Simunovic could switch teams under FIFA rules because he never played a competitive game for Croatia’s senior team.

The Celtic player can now be selected next month in Bosnia’s squad for World Cup qualifying games away to Cyprus and Gibraltar.

Bosnia is third in its group, one point behind Greece in the runners-up spot, which can earn a playoff place.

Premier League in USA: Checking in on Manchester clubs, Spurs

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Three Premier League giants are continuing their tours in the United States of American with Manchester City, Manchester United and Tottenham Hotspur all competing in the International Champions Cup.

[ MORE: Latest PL preseason news ]

Man United and Spurs have both played twice in the ICC, while Man City play their second game Stateside on Wednesday against two-time reigning champions Real Madrid.

Tottenham and Man City will face each other in Nashville on Saturday to finish up their preseason tours of the USA.

Below is a look at the latest action for Spurs, City and United.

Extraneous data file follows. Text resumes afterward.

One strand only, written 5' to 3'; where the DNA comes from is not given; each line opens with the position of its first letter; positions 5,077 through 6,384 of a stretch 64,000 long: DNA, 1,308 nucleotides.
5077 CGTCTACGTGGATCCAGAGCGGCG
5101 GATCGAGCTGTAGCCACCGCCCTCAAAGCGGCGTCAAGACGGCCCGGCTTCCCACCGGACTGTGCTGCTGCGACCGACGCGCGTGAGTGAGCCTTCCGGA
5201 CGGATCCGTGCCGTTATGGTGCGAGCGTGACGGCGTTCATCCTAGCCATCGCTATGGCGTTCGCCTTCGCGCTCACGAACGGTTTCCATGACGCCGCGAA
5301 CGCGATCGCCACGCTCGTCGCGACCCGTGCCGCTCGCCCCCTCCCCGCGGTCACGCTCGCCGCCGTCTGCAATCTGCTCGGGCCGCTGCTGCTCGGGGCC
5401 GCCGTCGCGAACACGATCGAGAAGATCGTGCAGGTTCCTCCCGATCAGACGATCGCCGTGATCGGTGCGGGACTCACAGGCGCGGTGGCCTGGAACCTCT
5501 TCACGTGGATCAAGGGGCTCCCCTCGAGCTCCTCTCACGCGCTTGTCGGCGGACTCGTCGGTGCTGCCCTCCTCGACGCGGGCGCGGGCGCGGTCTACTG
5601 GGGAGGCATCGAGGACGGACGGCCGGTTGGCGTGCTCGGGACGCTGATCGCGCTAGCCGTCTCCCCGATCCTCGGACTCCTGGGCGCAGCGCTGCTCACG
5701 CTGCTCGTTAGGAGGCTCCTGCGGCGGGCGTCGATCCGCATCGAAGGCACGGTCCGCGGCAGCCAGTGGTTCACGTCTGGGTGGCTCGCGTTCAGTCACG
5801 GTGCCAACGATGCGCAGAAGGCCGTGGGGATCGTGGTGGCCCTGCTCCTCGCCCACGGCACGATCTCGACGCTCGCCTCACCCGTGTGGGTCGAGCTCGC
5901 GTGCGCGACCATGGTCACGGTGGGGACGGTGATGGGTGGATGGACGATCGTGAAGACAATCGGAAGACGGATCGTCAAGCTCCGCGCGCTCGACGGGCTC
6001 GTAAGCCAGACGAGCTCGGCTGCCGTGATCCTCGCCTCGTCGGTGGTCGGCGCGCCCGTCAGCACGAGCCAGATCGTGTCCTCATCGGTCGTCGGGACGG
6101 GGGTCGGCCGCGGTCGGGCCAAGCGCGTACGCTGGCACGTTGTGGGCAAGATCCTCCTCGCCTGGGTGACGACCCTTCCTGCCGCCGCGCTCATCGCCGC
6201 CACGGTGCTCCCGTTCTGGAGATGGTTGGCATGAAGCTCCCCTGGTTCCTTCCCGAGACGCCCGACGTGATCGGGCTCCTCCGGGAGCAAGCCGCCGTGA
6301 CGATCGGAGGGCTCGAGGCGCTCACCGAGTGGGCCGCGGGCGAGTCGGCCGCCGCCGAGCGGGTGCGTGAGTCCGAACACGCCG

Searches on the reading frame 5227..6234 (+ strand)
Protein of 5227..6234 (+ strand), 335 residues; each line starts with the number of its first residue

Manchester City vs. Real Madrid – Wednesday, 8:30 p.m. ET at the Rose Bowl, Pasadena

After losing to Manchester United in their opening preseason game in Houston, Texas last week, Pep Guardiola‘s men will step up their preparations against the might of Real Madrid. With Danilo and Benjamin Mendy now on board (the latter is recovering from a small injury so will not feature), plus Kyle Walker and Ederson with Bernardo Silva on a break after appearing at the Confederations Cup this summer, Pep is likely to have two new full backs and a new goalkeeper on show in this one.

[ MORE: Kylian Mbappe to Man City?

Youngster Phil Foden dazzled against Manchester United at NRG Stadium last week and should be given plenty of chances to impress in preseason. Real Madrid are without Cristiano Ronaldo for these games but Zindeine Zidane’s men still have plenty of firepower, even though their big names failed to dazzle in the penalty kick defeat to Man United over the weekend in Santa Clara, Calif. Spanish clubs do start preseason later than PL teams due to the La Liga schedule.

Guardiola coming up against Real Madrid is always a tasty affair and City will then complete their U.S. tour by facing Tottenham Hotspur in Nashville on Saturday. Real face arch-rivals Barcelona in Miami on Sunday before then facing the MLS All-Stars in Chicago on Aug. 2.


Manchester United vs. Barcelona – Wednesday, 6:30 p.m. ET at FedEx Field, Washington D.C.

In their four games Stateside this summer United have a 100 percent record and Jose Mourinho has hailed the trip as “magnificent” for preparations and a game against Barcelona the “perfect” way to end things.